Leaving, Leaving, Left

March 30, 2010

Dennis Prager argues that Leftism is a religion.

Mark Steyn, as usual, is must-read material.

Meanwhile, Ramesh Ponnuru contemplates whether Progressivism is inherently self-defeating.


8 Responses to “Leaving, Leaving, Left”

  1. to onoma mou Says:

    Leftism isn’t a religion. It’s an ideology. There is already a word for a secular value system. All he says in that piece is that leftist values or commands trump religious values or commands for a lot of admittedly not-too-religious people on the left. How does that make it a religion? At least Ann Coulter made a partly systematic, if goofy, comparison when she argued that liberalism was a religion: she picked a few characteristics of Christian institutions and tried to find parallels. I’m sure that both she and Dennis Prager are just being “cute,” but nowhere in that entire piece does he give any real reason to consider Leftism a religion, or like a religion.

    Further, the only conflicts he examines are Israel and abortion. He seems confident that Orthodox Judaism must be somehow incompatible with Leftism, but doesn’t even speculate about how that might be.

    In fact, if we consider at least one definition of religion I’ve come across (a religion is a systematic way of dealing with the problem of evil–however understood–in the world), then he wrote his own opposition into his article. He says leftism doesn’t identify and confront evil.

    What he means there, of course, is that there are certain things he understands to be evil and the left does not confront those, or use force against them. We might say that the Quakers are rather leftist in their pacifism, but they understand pacifism as a way of confronting evil (if they think violence is evil, say). Or maybe they would argue that thinking in terms of good and evil is exactly the fallenness of Man. So they’re a pretty fuzzy example. But even there, I guess, they are saying that non-relativist thinking is “evil,” after a fashion.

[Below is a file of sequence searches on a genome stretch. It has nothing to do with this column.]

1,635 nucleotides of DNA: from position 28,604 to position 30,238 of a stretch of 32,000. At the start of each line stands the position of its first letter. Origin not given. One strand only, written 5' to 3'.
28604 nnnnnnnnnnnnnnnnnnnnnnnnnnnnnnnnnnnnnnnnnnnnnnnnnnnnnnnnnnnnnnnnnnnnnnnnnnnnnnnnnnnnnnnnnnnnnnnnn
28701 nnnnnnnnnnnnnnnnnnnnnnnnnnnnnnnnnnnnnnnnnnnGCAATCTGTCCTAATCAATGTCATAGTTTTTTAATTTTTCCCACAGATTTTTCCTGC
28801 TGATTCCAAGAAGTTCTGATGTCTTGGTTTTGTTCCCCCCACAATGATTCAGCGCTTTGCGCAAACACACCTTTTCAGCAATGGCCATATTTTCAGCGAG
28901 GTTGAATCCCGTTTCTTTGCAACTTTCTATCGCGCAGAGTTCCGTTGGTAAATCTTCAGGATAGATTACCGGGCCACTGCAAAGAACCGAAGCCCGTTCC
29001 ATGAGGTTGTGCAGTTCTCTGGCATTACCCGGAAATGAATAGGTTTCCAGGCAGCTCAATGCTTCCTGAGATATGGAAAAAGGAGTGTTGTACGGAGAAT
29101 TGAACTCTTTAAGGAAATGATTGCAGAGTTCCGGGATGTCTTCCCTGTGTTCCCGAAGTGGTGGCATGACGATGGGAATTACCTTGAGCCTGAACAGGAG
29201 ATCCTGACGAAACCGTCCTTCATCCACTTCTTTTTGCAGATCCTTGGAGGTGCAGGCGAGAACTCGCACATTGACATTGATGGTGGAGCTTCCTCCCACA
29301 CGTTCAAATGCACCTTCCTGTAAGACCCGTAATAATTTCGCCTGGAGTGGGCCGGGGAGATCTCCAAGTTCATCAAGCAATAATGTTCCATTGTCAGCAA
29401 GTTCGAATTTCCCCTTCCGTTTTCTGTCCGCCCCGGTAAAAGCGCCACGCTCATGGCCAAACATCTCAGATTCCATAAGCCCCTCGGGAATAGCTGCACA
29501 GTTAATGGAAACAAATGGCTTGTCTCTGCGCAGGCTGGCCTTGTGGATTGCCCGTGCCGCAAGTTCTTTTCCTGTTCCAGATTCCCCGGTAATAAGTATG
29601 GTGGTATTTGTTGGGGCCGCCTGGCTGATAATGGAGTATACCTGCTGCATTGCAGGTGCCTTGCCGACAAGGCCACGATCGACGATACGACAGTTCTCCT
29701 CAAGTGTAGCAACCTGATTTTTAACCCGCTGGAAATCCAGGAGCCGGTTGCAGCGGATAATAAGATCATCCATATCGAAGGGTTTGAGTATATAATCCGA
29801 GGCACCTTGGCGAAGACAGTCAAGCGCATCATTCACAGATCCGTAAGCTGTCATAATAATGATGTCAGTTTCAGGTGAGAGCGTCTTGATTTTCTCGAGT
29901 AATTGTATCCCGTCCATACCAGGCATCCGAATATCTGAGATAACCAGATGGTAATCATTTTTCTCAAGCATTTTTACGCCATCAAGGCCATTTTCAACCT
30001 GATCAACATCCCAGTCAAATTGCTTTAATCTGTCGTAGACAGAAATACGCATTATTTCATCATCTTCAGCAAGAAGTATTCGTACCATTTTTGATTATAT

But I’m not sure conservatism concerns itself with fighting evil either, exactly.

    One could make the argument that liberalism is at least a replacement for religion. But one would have to say the opposite of what Prager has said. One would have to say that a politically leftist set of values and notions about how the world works and what people are like is used to address the problem of evil in the world. That these notions are used by a non-religious person where a religious person would use religious teaching in determining how best to address problems.

    (Mark Steyn, as usual, is must-read material.)

    • to onoma mou Says:

      Did it turn my dashes into hyphens? Dash–dash? Hyphen-hyphen? Maybe they are just short dashes.

    • I can’t disagree with your argument that Prager hasn’t laid out a systematic argument for his claim that leftism (or “Leftism”) is a religion. At the same time, I would like to play devil’s advocate a little bit (well, poor choice of metaphor in this case, but work with me here) and argue that Prager’s meaning isn’t as difficult to discern, or as incoherent, as you suggest.

      As the beginning of your response actually acknowledges, or at least alludes to, I think the definition he has in mind of “religion” (and/or, shading into, of “god”) is a set of beliefs and values and a cause or Person to worship and serve, the beliefs and values being very strongly held (sometimes on “faith” in the face of evidence apparently to the contrary) and the relationship with the cause or Person being such that one is willing to sacrifice other things to Him—or, as he (and you) put it, such that those values “trump” other considerations.

      In other words, as I understand Prager’s piece, he is arguing that Leftism for some is a false god, an idol. As I understand him, he prefers this framework for understanding what is going on, rather than other terms like “ideology”, because he thinks “religion” implies a stronger “emotional power of Leftist values” and a greater willingness to sacrifice to them.